I'll have to check out that book.

Oh, I tried Eve, couldn't get into it myself, you might enjoy it, not sure. And I was surprised to see that yes, Eve was out before WoW. Hmmm... I suspect its slower grown might be because of its more specialise game style. And because you can't customize your avatar really - which can be a big draw to some people, especially MMORPG players. But I could be wrong. Either way, Eve is still growing steady, I believe.

Oh, and the learning curve...is apparently rough:

image

I think the problem with Age of Conan is the graphics requirement, right away I lost most of the appeal I had for the game when I saw I could only get around 15 FPS with everything on low, and the game looked hiddeous on low settings.

I have a much better setup with my computer nowadays. I tried to subscribe to Age of Conan again because its a good game, but the fact that they have no Paypal option (or anything besides putting your credit card details directly into their website) put me off. A lot. There is pre-pay subscription cards worth 60 days that you can buy from other websites, but that puts me off too since I don't want to wait ages for it to arrive in the post.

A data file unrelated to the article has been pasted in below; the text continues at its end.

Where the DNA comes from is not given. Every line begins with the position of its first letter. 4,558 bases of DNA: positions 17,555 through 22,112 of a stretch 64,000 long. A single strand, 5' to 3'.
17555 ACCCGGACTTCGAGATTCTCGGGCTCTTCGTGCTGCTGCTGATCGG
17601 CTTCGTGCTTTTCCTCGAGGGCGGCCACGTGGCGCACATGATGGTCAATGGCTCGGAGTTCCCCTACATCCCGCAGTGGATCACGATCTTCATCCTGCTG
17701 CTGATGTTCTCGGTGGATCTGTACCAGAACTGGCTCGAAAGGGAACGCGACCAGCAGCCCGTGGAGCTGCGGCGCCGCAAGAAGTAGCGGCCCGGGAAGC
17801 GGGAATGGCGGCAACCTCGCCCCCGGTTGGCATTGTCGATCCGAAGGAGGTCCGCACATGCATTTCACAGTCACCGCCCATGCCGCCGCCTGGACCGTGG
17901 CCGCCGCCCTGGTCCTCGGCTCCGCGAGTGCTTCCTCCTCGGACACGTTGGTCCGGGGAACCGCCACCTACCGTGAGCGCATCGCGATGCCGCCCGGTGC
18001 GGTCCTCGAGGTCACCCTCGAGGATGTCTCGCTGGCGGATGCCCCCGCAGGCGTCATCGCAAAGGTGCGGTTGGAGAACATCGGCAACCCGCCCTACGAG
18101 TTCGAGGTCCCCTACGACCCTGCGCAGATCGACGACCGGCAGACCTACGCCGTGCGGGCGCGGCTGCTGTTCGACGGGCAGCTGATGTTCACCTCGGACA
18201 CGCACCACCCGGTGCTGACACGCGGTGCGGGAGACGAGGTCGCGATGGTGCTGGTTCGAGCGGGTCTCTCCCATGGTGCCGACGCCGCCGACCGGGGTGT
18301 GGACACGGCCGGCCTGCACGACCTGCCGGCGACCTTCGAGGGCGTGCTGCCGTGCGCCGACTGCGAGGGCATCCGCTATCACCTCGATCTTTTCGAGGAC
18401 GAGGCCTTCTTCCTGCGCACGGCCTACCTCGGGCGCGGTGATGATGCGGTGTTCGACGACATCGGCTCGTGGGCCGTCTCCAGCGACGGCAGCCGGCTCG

MMORPG's are the downfall of many gaming companies. Shame, so many WoW clones yet despite that, even with the only original content filled MMORPG's they get crushed beneath WoW players saying it's shit.

Solo508:
I think the problem with Age of Conan is the graphics requirement, right away I lost most of the appeal I had for the game when I saw I could only get around 15 FPS with everything on low, and the game looked hiddeous on low settings.

That too. Oh, and it really doesn't look any better with all the options turned to high.

Dommyboy:
MMORPG's are the downfall of many gaming companies. Shame, so many WoW clones yet despite that, even with the only original content filled MMORPG's they get crushed beneath WoW players saying it's shit.

Erm, I'm not quite sure what you meant - you meant the clone's are crap or not crap?

Doug:
AWESOME PICTURE OF PEOPLE ENJOYING EVE

Oh that is just friggin' awesome. I've heard that it is about like that if you really want to be successful at the game. WoW sucked up enough of my time - I would probably enjoy Eve. Anarchy Online was pretty complex, especially in the beginning when there wasn't even a FRIGGIN TUTORIAL area - well there was but it sucked and didn't really tell you jack. Yes, I keep ranting about AO...